Over the last year bakuchiol has been a rising star in the skincare world, but what is it? Perhaps more importantly, is it going to replace retinol in skincare fridges around the world?
How do you pronounce bakuchiol?
I don’t often start my skincare blogs with questions on pronunciation, but I feel like it is warranted this time — it is pronounced ‘bah-coochy-ol’.
Where does it come from?
Bakuchiol is a compound found naturally in the seeds and leaves of the Indian plant Psoralea corylifolia. It is derived from bakuchi seed oil, which has been used in Ayurvedic and Chinese medicine throughout history, but is fairly new to the western skincare scene.
Is it ethical to purchase bakuchiol?
In short, it seems as if the answer is no. This is because the plant it comes from, Psoralea corylifolia, is endangered and the ever-growing popularity in skincare — resulting in more and more products containing it — is a threat to its survival.
The problem with this is not only the preservation of the environment but also taking it away from the communities who have used it for centuries in plant-based medicines. More than 80% of the world population in less developed countries depends on traditional plant-based medicines for their primary healthcare needs, and bakuchiol is one such plant.
What is bakuchiol?
It is a natural, vegan skincare ingredient being touted as the “natural alternative to retinol” — and it has even more skincare benefits. Applying just 0.5% over six weeks can lead to improved wrinkle depth, fine lines, pigmentation, elasticity and firmness of the skin. The same study also found it to be more effective at preventing and treating spots than 25 salicylic acid.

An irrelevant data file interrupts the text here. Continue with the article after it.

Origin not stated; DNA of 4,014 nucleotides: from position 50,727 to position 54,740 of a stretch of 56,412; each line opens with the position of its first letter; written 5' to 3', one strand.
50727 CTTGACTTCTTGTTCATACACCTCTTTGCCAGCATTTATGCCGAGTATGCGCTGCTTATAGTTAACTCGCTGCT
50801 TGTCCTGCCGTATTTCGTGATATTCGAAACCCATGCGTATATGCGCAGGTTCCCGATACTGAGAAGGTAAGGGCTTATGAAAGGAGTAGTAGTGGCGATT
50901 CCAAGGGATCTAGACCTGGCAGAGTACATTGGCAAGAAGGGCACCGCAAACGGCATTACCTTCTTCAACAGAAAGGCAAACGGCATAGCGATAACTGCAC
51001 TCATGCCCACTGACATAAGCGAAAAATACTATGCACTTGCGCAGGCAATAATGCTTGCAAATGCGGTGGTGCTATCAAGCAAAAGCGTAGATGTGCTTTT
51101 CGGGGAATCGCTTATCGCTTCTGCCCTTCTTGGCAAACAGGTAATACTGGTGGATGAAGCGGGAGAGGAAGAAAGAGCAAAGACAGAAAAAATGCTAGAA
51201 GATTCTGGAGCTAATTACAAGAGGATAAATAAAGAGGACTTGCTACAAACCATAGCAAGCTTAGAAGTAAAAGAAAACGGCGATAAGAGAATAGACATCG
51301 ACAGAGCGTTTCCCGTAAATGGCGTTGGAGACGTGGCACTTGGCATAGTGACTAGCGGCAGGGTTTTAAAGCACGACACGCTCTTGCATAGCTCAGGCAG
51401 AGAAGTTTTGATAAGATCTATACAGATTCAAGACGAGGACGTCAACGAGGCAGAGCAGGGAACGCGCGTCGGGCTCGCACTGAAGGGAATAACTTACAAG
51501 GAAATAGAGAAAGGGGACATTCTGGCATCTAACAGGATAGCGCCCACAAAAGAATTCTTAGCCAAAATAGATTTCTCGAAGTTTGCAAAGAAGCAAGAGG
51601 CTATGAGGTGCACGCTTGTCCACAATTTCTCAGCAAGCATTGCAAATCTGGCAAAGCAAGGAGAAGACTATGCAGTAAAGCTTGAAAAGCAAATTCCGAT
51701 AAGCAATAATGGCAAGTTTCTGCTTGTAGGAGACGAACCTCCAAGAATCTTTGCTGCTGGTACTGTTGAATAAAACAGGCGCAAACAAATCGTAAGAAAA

One of the reasons people are so excited about bakuchiol is that, unlike retinol, it doesn’t cause irritation and sensitivity. In fact it is known to be a soothing ingredient, as well as being anti-inflammatory and antioxidant.
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Is bakuchiol as effective as retinol?
This is a complicated question to answer. So, let’s go slowy:
Studies have found the two to be equally as effective — especially for wrinkles, collagen production and treating pigmentation. However, in these studies, bakuchiol is applied twice a day and retinol just once a day. This suggests retinol is more effective as it is needed less frequently for the same result. HOWEVER, many people don’t use retinol everyday due to sensitivity, so may not be able to get the full benefits. Do you see why it is so complicated?
One thing that is really exciting, is that people of colour can find retinol causes inflammation and PIH (post-inflammatory pigmentation). So for those who experience this, bakuchiol is undoubtedly a good replacement.
Can you use bakuchiol and retinol together?
Yes! So this might be the solution to deciding what to use – use both! When paired together, it can stablise retinol and make it effective for longer. In fact, because it is calming it might enable your skin to tolerate higher levels or retinol so create a much more advanced effect.
This also means you could use bakuchiol in the morning and retinol at night.
Can you use it when pregnant?
So far, research suggests you can. Which is great for skincare junkies who will be missing retinol, which is not advisable to use when pregnant.
However research is fairly recent and nowhere near as extensive as retinol, so there are some sources who won’t commit to a definite yes. I’d recommend doing more research and maybe consulting a doctor.
What skin type is it good for?
All of them! It isn’t likely to irritate or cause photosensitivity, so it’s great for all skin types. I would still always recommend using a broad-spectrum SPF — skin always needs protection, regardless of what products we’re using. In fact not using SPF will speed up ageing which is the opposite of what you want if you’re using bakuchiol.
Can you use bakuchiol with acids?
Yes. It can be used alongside AHA, BHA and PHA, as well as ascorbic acid (aka vitamin C). The only thing I would be wary of is using it alongside acidic or enzyme peels, as this could overstimulate the skin. Generally you should only use gentle ingredients after such treatments.
When should you start using it in your skincare routine?
There’s no set rule on this. If you’re after anti-ageing skincare, but you’re under 25, I find it is usually a waste of money. For most people, your skin is still turning over at good speed and producing lots of collagen and elastin, so leave it to it!
However, it is also great for spots and acne as well so if that is a concern then go for it.